Bridgend County Borough Council,Civic Offices, Angel Street, Bridgend, CF31 4WB

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Why the new system is being introduced

The new procedures for collecting recycling and waste in Bridgend County Borough will aim to begin from 5 June 2017. This page helps explain why the new system is being introduced.

Why has the council changed its refuse collection arrangements?

Because the Welsh Government recognises that our planet cannot continue to cope with the amount of rubbish we are throwing away, burning or putting back into the earth.

They have set new targets of 64 per cent in 2019-20, and 70 per cent in 2024-25 for how much household waste needs to be recycled.

The new system is being introduced because the current kerbside system will not be enough to meet these recycling targets.

What are the benefits of recycling more waste?

It is cleaner, healthier and better for the environment in which we live, uses less natural resources and saves money.

Recycling saves about 10-15 million tonnes of carbon emissions a year in the UK, which is the equivalent of stopping 3.5 million cars from pumping out fumes and burning up fuel.

Most of what we throw away can be reused - for example, recycling aluminium cans saves up to 95 per cent of the energy needed to make new cans from fresh raw materials, and the energy required to create just a single new can is enough to power a television set for three hours.

Every item recycled makes a difference, and there is always room to recycle more. In Wales, 725,000 plastic bottles are used every day, but only half end up being recycled.

Will there be penalties for not hitting the new targets?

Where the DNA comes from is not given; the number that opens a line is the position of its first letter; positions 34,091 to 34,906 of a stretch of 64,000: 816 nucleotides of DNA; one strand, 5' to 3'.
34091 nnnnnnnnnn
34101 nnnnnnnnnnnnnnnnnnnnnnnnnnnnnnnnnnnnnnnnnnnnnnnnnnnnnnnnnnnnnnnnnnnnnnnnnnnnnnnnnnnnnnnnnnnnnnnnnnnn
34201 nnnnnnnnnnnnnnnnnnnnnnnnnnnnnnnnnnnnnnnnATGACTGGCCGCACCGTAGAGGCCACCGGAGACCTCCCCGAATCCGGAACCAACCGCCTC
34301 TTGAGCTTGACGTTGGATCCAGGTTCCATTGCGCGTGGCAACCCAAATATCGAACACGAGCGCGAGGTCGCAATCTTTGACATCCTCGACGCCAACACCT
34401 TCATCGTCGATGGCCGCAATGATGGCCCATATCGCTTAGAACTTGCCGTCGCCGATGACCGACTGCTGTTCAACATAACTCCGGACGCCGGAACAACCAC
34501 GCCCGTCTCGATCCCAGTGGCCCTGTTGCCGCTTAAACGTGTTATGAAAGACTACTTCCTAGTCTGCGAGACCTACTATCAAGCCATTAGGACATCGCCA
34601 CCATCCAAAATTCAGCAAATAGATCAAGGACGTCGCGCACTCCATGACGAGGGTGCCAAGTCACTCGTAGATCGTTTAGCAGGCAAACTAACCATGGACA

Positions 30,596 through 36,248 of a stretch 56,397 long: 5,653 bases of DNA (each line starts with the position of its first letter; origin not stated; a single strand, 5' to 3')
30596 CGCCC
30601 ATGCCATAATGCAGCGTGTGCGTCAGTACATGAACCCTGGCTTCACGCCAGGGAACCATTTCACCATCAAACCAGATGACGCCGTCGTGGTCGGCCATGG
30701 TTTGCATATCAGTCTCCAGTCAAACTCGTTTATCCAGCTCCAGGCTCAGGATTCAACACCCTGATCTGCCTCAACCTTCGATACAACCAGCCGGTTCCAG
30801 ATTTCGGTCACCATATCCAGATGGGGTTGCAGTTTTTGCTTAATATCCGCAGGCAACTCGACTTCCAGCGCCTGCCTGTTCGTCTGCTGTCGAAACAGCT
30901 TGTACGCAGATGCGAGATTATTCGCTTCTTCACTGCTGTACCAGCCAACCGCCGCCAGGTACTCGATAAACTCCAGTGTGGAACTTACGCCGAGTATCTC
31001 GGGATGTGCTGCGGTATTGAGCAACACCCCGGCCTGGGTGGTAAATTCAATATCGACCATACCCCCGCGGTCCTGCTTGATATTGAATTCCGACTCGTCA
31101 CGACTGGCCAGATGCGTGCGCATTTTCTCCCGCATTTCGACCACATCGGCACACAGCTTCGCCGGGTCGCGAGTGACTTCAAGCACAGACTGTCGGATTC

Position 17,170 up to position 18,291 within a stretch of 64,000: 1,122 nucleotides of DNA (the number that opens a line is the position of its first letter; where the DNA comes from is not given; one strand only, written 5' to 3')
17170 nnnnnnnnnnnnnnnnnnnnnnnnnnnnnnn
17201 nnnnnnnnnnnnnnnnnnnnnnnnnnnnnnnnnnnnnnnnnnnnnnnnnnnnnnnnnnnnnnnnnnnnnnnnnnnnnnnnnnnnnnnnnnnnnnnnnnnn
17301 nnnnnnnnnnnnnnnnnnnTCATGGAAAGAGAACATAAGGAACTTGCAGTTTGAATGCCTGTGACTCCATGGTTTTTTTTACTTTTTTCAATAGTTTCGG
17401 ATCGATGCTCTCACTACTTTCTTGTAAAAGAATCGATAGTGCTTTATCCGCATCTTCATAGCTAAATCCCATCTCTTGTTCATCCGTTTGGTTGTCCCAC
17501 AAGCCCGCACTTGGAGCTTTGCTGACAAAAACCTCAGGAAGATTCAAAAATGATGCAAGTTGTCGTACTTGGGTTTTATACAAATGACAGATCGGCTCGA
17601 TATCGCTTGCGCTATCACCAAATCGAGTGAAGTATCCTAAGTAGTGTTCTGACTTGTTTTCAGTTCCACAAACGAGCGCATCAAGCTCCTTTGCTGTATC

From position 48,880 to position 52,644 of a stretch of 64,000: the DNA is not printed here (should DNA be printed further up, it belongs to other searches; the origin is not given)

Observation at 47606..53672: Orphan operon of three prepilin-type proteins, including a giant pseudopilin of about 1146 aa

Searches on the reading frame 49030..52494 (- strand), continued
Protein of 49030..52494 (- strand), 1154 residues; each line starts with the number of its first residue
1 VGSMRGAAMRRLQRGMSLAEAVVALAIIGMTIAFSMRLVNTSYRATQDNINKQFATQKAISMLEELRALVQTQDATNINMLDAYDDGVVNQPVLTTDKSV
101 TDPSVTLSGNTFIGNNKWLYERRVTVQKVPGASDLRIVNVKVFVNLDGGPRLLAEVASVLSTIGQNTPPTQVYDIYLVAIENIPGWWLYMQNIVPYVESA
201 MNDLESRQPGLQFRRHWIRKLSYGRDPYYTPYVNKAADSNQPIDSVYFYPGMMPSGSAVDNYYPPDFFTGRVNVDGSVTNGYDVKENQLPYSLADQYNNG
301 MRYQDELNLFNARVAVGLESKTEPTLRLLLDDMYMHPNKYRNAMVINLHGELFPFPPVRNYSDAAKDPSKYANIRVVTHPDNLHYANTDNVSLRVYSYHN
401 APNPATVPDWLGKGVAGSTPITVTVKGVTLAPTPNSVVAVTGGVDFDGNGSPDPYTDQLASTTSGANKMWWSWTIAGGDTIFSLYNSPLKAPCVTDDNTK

Yes – if Bridgend County Borough misses the 64 per cent recycling target for 2019-20 by just one per cent, it could mean a fine of around £100,000. This goes up the more an area misses a target by, and the costs will have to be met by local taxpayers.

So if we kept the current system and maintained our 58 per cent recycling rate, it would result in fines of almost a million pounds a year.

So this isn’t a cost-saving exercise by the council?

No – it is the only way in which the council can hit the new recycling targets, avoid heavy fines, divert more waste away from landfill and help achieve the Welsh Government’s aims for a cleaner, greener Wales.

How did you select the new system?

We carried out extensive public consultation and worked alongside recycling experts WRAP Cymru and our waste partners, Kier, to identify a system which will enable households to recycle as much waste as possible.

The system needed to be one that could be applied within each of the county borough’s communities and across a variety of geographical terrain (coastal, town, rural, valley etc.).

Householders are already used to using recycling sacks, and recycling vehicles will be fitted with special hooks so that the sacks can be attached before being emptied.

An expanded version of the recycling sack system was found to be the most all-round suitable option.

How was the contractor selected?

A robust competitive tendering process was undertaken and Kier was selected as the council’s waste partner for the next seven years.

When will the new collections begin?

The current kerbside collection calendars that have been supplied to all homes will expire at the end of May. To avoid confusion, finalise contractual issues, manufacture and distribute the new equipment and ensure that people have enough time to get used to the new procedures, the new collections are set to begin in early June 2017.

The new arrangements at the Community Recycling Centres will also begin in early June 2017.

Last Updated: 09/08/2017
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